Employing research, design, and presentation skills, the team members collaborate as they work toward the Poquonook Solutions Symposium during their English, history, and science class periods. Students develop solutions, which they present to a panel of outside sustainability experts, who assess the solutions’ viability with an eye toward implementation. With feedback from these panelists, the teams then take further steps to realize their concepts, improve them, and write individual papers and reflections. In all the ways that matter, this final academic effort of the 9th grade year encapsulates the school’s motto: Life through Service.
[SDG Launch with Dr. Jeffrey Sack, Soledad O’Brien, Isabel Perez Dobarro, and IMS students: taken by a faculty]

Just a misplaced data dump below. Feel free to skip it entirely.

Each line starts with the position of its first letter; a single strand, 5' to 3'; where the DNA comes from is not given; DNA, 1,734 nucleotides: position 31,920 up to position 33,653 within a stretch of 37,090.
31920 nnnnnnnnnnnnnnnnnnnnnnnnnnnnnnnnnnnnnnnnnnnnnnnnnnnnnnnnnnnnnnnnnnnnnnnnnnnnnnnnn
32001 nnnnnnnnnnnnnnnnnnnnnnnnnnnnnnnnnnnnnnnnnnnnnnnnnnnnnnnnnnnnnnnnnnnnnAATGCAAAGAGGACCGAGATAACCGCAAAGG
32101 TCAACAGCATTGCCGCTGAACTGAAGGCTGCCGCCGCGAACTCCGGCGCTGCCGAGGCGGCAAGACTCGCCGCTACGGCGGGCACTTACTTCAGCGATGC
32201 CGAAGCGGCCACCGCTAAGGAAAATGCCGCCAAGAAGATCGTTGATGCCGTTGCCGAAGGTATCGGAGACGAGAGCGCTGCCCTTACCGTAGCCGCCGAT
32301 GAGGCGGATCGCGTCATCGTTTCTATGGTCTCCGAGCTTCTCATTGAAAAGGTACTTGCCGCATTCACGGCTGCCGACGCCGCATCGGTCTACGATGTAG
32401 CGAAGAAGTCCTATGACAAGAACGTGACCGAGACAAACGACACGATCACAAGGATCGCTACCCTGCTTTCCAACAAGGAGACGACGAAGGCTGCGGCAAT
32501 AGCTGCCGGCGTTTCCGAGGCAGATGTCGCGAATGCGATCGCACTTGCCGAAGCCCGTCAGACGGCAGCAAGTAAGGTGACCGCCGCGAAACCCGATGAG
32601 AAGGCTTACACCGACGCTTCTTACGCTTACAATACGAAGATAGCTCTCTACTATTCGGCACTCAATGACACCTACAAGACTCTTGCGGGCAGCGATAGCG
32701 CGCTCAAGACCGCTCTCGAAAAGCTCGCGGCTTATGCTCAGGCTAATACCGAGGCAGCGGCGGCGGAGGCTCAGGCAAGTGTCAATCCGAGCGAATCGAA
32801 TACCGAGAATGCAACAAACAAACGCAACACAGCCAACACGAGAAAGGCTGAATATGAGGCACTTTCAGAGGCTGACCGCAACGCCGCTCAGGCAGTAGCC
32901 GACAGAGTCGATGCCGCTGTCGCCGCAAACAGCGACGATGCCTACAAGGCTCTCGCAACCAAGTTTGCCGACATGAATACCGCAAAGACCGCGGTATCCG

The SDG Launch with Dr. Jeffrey Sack, a world-renowned professor of economics, leader in sustainable development, and a senior UN advisor was an inspirational kick-off for the students. Soledad O’Brien, a parent of one of the current students at IMS, an award-winning journalist, speaker, author, and philanthropist, also visited IMS and was a moderator for this event. With her husband, she is a founder of the PowHERful Foundation that helps young women get to and through college. Another special guest was Isabel Perez Dobarro, who leads SDSN- Youth Arts Twenty Thirty project. She has given lectures and speeches at the Nobel Peace Prize Forum, United Nations General Assembly, and European Parliament. At the end of the SDG Launch, the faculties presented each SDG groups for the students. I was assigned in a “Peace” group, focusing on the 16th goal of the SDGs, “Peace, Justice, and Strong Institution”.